Reluctance to introduce a new language to teammates shot way up this year, which tells me that a lot more people are thinking about using Fennel at work, but can't quite get to the point of justifying it yet. We'll see how this develops over time but I think we'll probably start to see the number of people using it work rise substantially in future years.
One person wrote about getting tripped up from differences with other lisps. Fennel is closest to Clojure, so there's a guide for those with a Clojure background at https://fennel-lang.org/from-clojure but perhaps we'd benefit from a similar guide for folks coming from Scheme or CL?
Looking forward to getting these compiler contributions!
Answers in the free-form section were all over the place, but the top recurring theme was LSP support, so as mentioned above, we're on the right track with that!
The next thing was to improve the compiler output. There are two different classes of problems here. The biggest one is to change how functions are compiled; right now they can never be compiled to an anonymous value but always get bound to a local before they can be used. This is due to a specific assumption about how the compiler output is stored which is baked in pretty deep, and it would be a lot of work to change: https://github.com/bakpakin/Fennel/issues/384
The other problem is easier to address; there are several places in the code where we assume whatever code is being compiled could do basically anything, so we have to take somewhat extreme measures. For instance, naively compiling (= (x) (y) (z)) into Lua where operators are all binary would be something like (x() == y()) and (y() == z()) which calls y twice; this is real bad! So we use an inline function to avoid this. But the compiler could detect that in other cases like (= a b c) that there's no need; the naive expansion is fine in that case. We just don't do enough analysis at this point to tell the difference, and we err on the side of caution. If you're interested in contributing to the compiler, this would be a great place to start.
Some people really want Fennel to have a standard library. I get where this is coming from; I really do. But it's really hard to imagine how we could do a better job than existing libraries like Lume or LuaFun. The whole point of Fennel is that the interop with Lua is completely seamless. Different situations call for different things, and making everyone pay the runtime cost of bringing along a bunch of functions they don't need really doesn't feel like the right answer here, especially when the alternative of "cp ../lume/lume.lua lib" doesn't really have any downsides.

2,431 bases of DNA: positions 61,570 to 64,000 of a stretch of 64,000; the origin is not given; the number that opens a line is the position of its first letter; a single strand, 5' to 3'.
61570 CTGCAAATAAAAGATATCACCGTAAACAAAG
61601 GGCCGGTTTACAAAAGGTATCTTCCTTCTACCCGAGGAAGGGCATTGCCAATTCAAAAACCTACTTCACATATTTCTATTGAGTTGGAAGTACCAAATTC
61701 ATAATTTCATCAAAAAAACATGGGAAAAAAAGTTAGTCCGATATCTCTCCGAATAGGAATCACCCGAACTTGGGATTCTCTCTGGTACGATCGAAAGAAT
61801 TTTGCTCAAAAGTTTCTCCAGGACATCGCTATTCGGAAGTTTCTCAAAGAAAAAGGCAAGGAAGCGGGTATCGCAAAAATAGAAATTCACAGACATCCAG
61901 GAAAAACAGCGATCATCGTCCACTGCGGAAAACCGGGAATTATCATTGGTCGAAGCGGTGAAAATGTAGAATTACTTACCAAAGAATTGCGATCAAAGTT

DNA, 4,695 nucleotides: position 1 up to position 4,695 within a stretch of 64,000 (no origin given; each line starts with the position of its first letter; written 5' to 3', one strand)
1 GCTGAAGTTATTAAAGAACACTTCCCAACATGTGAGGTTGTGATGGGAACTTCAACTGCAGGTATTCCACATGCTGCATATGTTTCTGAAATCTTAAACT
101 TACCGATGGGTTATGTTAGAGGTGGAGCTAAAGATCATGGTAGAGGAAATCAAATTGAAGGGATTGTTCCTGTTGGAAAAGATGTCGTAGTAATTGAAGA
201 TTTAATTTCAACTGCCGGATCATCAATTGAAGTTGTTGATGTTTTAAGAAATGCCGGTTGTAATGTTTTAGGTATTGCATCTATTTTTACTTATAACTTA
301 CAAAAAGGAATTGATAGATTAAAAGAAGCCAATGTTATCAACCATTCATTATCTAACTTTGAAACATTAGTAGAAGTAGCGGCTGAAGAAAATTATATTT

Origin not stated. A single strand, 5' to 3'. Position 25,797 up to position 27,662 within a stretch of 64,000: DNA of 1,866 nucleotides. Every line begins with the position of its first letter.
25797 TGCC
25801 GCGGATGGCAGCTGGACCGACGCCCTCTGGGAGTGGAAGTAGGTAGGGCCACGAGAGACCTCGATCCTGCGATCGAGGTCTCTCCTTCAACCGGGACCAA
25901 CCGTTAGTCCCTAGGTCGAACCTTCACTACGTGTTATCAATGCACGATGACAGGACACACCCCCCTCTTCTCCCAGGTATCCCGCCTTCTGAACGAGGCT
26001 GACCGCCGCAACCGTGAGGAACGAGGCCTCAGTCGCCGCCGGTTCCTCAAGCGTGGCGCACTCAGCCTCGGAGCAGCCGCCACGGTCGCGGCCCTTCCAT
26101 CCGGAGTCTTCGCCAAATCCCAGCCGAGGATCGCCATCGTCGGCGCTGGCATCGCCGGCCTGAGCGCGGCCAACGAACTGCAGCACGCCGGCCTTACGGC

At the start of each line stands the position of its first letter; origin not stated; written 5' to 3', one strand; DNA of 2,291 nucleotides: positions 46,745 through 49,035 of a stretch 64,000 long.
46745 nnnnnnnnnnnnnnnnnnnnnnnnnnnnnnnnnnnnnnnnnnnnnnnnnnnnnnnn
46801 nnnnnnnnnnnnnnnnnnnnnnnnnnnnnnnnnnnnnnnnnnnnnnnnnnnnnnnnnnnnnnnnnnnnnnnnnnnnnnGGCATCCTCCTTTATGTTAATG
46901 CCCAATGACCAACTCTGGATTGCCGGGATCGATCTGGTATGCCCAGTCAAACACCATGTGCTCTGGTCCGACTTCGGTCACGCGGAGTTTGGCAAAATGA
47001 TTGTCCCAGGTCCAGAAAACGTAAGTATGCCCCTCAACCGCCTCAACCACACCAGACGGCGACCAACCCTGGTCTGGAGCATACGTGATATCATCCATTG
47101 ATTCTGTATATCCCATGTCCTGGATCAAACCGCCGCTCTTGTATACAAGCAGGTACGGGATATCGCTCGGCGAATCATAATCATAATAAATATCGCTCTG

Reinforcing the above, another common thread here was that Fennel's simplicity is its greatest strength, and people don't want it to change in a way that makes it more complex. "Fennel is a lang that fits in my head. I hope it stays that way." I hope so too.
Finally we had a couple people who were on Windows and wished for a smoother install process on there. I'm afraid that's not something we can do with the expertise we have among the current Fennel contributors, but if some Windows users want to step up and help with that, it would be appreciated.
Here are a few of the neat things shared!
A small repl for neovim: https://git.sr.ht/~szgy/dotfiles/tree/main/item/.config/nvim/fnl/repl.fnl , an IRC client library: https://git.sr.ht/~szgy/fnlirc , A terminal IRC client: https://git.sr.ht/~szgy/maguey
The most recent thing I wrote in Fennel was a web server that sends SMS (text messages). https://gti.telent.net/dan/grafana-sms-alert
https://git.sr.ht/~nasser/8fl [a music tracker composition tool]
I used this to generate my homepage for the longest time: https://git.m455.casa/wg :)
This is about the only thing I've published https://github.com/harrygallagher4/nvim-parinfer-rust/
I have a bunch of private tools, but I do have one public project in Fennel which might be interesting to others: https://git.madhouse-project.org/algernon/synodic-period It's a monitoring system. Quite opinionated, and closely tailored to my own needs. It's main purpose is to feed data into Riemann, upon which I can build a personal, private dashboard
We got an outpouring of support and good vibes here.
I tried to give helpful feedback here but I'm extremely satisfied with Fennel and very rarely run into an actual problem. Thanks for the great project!
Keep up the awesome community and welcoming environment :)
This project is great and already delivers a great deal, so thank you!
stay cozy, fennel community <3
Keep up the great work! Fennel is tons of fun to write, and has consistently been an enjoyable language to build with. The community is filled with wonderfully kind and talented folks who deserve as much praise as possible!
This puts into words something I've felt for a while:
fennel is what I wished to find in scheme: a language that uses few data structures (like clojure), with simple & powerful semantics and not much magic under the hood (unlike clojure). thank you for making it real :) hope it can be what clojure became: a power amplifier for small teams and individuals.
This is also something that comes up every so often:
Prefix < is still somewhat counterintuitive sometimes. Would be nice to have built-in positive?, zero?, negative? like Racket
I used to have this problem too! When you think of < as "greater than" it's confusing because you're accustomed to infix notation where the big end points to the bigger number. In prefix notation, there can be any number of arguments! So rather than calling it "greater than", it's more intuitive to call it "increasing?"; that is, are all the arguments to this in increasing order, or not? Once I started thinking this way, I found it to be a lot less error-prone.
Thanks to everyone for their input, and see you next time! Drop by the chat and/or mailing list if you'd like to discuss anything here further.